Adoption of Improved Sweet Potato Production Technologies among Small-scale Farmers in South East, Nigeria

Main Article Content

M. N. Okeke
E. N. Mbah
M. C. Madukwe
H. U. Nwalieji

Abstract

The study was carried out to determine adoption of improved sweet potato production technologies among small-scale farmers in South East, Nigeria. Data were collected from a sample of 100 respondents using questionnaire. Percentage, mean score and multiple linear regression were used for data analysis. Results showed that majority (64.0%) of the respondents were male, married (85.0%) with a mean age of 55 years, having 81.0% of the respondents with a farming experience of 10-19 years. A greater percentage of the sweet potato producers sourced information on time of planting (55.0%), planting spacing (46.0%) and weeding (37.0%) from research institute while 36.0% sourced information on fertilizer application from fellow farmers. Adoption of improved sweet potato production technologies by producers in the study area included use of improved varieties (79%), planting spacing/distance used (81%), vine cutting (81%), fertilizer application (400 kg/ha, NPK 15:15:15) (91%), pest control (66%), harvesting (77%) and storage method (51%). The study recommended the need for awareness campaign by extension agents, public health agencies, nutritionists and non-governmental organizations on the availability of these sweet potato varieties that produce high yields for better returns. Efforts of government and non-governmental organizations are needed in encouraging sweet potato producers to adopt improved technologies through conduct of practical oriented training programmes, provision of suitable and necessary incentives and technologies in order to increase production and income.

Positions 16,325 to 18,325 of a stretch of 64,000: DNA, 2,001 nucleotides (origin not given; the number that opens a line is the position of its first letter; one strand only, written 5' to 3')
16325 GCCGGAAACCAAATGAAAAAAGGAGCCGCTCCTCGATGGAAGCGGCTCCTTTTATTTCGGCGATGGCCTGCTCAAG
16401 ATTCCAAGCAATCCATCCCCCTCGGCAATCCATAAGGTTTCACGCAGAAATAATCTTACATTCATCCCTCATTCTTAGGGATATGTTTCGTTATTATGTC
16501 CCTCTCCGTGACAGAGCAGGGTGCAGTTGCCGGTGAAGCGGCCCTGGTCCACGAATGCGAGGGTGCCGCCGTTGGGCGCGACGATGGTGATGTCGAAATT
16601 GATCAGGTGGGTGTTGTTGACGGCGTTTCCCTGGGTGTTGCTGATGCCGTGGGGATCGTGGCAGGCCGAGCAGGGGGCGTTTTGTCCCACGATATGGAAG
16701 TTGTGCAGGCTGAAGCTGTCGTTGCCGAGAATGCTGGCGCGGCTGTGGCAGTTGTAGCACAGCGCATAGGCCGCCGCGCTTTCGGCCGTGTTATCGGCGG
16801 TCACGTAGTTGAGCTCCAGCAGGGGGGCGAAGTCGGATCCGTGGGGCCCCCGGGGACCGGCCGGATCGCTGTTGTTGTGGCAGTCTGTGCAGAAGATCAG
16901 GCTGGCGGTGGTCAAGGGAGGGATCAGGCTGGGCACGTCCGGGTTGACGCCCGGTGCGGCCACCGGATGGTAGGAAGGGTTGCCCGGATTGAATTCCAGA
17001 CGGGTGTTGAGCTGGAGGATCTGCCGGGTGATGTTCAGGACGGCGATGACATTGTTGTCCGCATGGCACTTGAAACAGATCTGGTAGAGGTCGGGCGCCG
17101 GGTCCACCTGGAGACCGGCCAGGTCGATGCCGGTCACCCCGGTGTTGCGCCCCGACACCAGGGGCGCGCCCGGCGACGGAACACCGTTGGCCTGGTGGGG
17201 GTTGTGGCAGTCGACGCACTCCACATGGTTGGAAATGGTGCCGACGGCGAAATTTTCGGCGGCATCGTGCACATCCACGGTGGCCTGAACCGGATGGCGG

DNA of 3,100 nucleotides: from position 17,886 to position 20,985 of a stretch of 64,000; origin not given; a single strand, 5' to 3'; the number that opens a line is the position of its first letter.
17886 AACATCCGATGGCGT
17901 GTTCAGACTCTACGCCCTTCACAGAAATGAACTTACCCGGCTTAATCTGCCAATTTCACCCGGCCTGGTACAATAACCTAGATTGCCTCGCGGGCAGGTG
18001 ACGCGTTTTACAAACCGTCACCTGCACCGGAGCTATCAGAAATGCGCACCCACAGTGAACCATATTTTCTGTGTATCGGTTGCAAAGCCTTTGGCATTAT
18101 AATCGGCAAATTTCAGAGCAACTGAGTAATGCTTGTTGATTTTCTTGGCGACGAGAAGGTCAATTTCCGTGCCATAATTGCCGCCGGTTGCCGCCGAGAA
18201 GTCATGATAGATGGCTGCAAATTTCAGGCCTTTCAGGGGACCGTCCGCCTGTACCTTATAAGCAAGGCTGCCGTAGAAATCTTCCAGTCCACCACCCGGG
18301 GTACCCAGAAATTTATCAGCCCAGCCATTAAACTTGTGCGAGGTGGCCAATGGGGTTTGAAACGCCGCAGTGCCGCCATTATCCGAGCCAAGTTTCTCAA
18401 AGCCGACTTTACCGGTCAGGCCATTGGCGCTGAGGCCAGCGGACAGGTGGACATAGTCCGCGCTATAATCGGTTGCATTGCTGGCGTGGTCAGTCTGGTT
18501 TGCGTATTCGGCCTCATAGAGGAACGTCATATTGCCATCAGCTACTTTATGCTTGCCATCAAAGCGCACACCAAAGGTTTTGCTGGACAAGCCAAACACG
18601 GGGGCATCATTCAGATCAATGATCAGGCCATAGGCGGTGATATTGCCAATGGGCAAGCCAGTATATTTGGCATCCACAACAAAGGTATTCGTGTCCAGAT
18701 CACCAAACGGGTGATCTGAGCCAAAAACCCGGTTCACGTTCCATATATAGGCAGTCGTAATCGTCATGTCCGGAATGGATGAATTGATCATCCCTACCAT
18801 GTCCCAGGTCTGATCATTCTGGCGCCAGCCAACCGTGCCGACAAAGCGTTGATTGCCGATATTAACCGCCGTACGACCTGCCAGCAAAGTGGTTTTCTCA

Keywords:
Adoption, sweet potato, production, technologies, South East, Nigeria.

Article Details

How to Cite
N. Okeke, M., N. Mbah, E., C. Madukwe, M., & U. Nwalieji, H. (2020). Adoption of Improved Sweet Potato Production Technologies among Small-scale Farmers in South East, Nigeria. Asian Journal of Agricultural Extension, Economics & Sociology, 37(4), 1-13. https://doi.org/10.9734/ajaees/2019/v37i430279
Section
Original Research Article

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